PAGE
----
The break away from the established church was, for many, a last resort. They tried extensively to keep the connection with the British Church but their consciences would not let them. As is stated of Mr. Williams when he arrived in the new land, " but he could not commune with the church at Boston, established on the principles of the church of England". [16]

As Mcbeth states, "Most of the early settlers in the leading colony of Massachusetts were militant puritans, filled with godly zeal and militant intolerance for any who differed from their theocratic concepts. They succeeded in establishing the Congregational Church as the state sponsored religion of most of New England. The alliance of church and state called for religious conformity as a prerequisite to good citizenship."[17] 

Though many of these believers saw the fallacy of the church they still would struggle, many of them for years, before they could completely break with all the practices that they had learned and observed from the established church. These beliefs were often the subject of much controversy for the newly found churches. The student of these historical times can quickly see the inability to govern religion by the state. The fact that true religion must involve the will is the common stumbling block for those who want to govern religion. Those who had fled England for religious freedom often found this and other false practices that they had learned from England to be issues of serious conflict and frustration.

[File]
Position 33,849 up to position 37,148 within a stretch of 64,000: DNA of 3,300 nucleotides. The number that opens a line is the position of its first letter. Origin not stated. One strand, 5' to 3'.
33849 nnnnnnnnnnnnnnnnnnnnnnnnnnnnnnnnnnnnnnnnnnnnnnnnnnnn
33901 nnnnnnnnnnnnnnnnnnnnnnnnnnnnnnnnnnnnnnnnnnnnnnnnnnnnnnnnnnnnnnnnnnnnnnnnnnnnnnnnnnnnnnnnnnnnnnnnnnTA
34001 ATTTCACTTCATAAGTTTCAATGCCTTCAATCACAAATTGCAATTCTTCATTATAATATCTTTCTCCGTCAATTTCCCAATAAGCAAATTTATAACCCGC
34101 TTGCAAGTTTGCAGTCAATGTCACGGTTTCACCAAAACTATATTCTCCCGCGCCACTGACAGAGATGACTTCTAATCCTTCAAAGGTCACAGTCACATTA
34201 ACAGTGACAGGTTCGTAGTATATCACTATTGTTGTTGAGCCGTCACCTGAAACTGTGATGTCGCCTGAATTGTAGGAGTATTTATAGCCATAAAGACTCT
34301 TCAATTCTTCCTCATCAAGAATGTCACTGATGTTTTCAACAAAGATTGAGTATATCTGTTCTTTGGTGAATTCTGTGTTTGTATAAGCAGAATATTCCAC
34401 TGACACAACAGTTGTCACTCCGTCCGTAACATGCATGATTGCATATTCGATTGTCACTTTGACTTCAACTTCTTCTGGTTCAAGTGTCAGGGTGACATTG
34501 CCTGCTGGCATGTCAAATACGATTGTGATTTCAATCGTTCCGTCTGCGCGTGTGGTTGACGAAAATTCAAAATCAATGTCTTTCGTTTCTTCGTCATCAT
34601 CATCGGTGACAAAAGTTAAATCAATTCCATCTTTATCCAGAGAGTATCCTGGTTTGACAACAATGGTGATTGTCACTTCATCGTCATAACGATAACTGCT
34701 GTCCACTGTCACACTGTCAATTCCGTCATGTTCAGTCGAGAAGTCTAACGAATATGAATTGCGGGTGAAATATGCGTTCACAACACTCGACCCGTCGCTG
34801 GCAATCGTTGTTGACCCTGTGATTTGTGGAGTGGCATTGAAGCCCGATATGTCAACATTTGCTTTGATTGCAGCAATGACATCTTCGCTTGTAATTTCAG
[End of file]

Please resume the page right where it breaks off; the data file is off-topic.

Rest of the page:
The Williams Church was soon joined by another church started by John Clarke. This Church, established sometime around 1640 .[18] This church, like the Providence church suffered division as a result of differing beliefs. Some of these divides were the result of types of Baptism, General or Particular atonement, those who wanted to follow the Quakers, etc. The early church in America seemed to have a rocky beginning.

It has been said that a good philosophy in church building is to divide and conquer. The meaning of this statement is that when a group had grown to a certain point it should be split and two growing groups would be formed. However,  the Baptists in America seemed to experience some division but it wasn't always for the purpose of conquering. Though the people who made up these churches loved the Lord and wanted to freely worship Him, the many differing beliefs that they shared caused frequent turmoil and division. Despite their very obvious Baptist distinctives, these groups were still in the process of forming into the different groups of Baptists that exist in America today.  Though the purpose of this writing is not the investigate the theology of the General Baptists in comparison with the Particular Baptists, it would prove beneficial to define exactly what the main distinctions were between the groups. Once this is done it will be informative to see what they each have in common.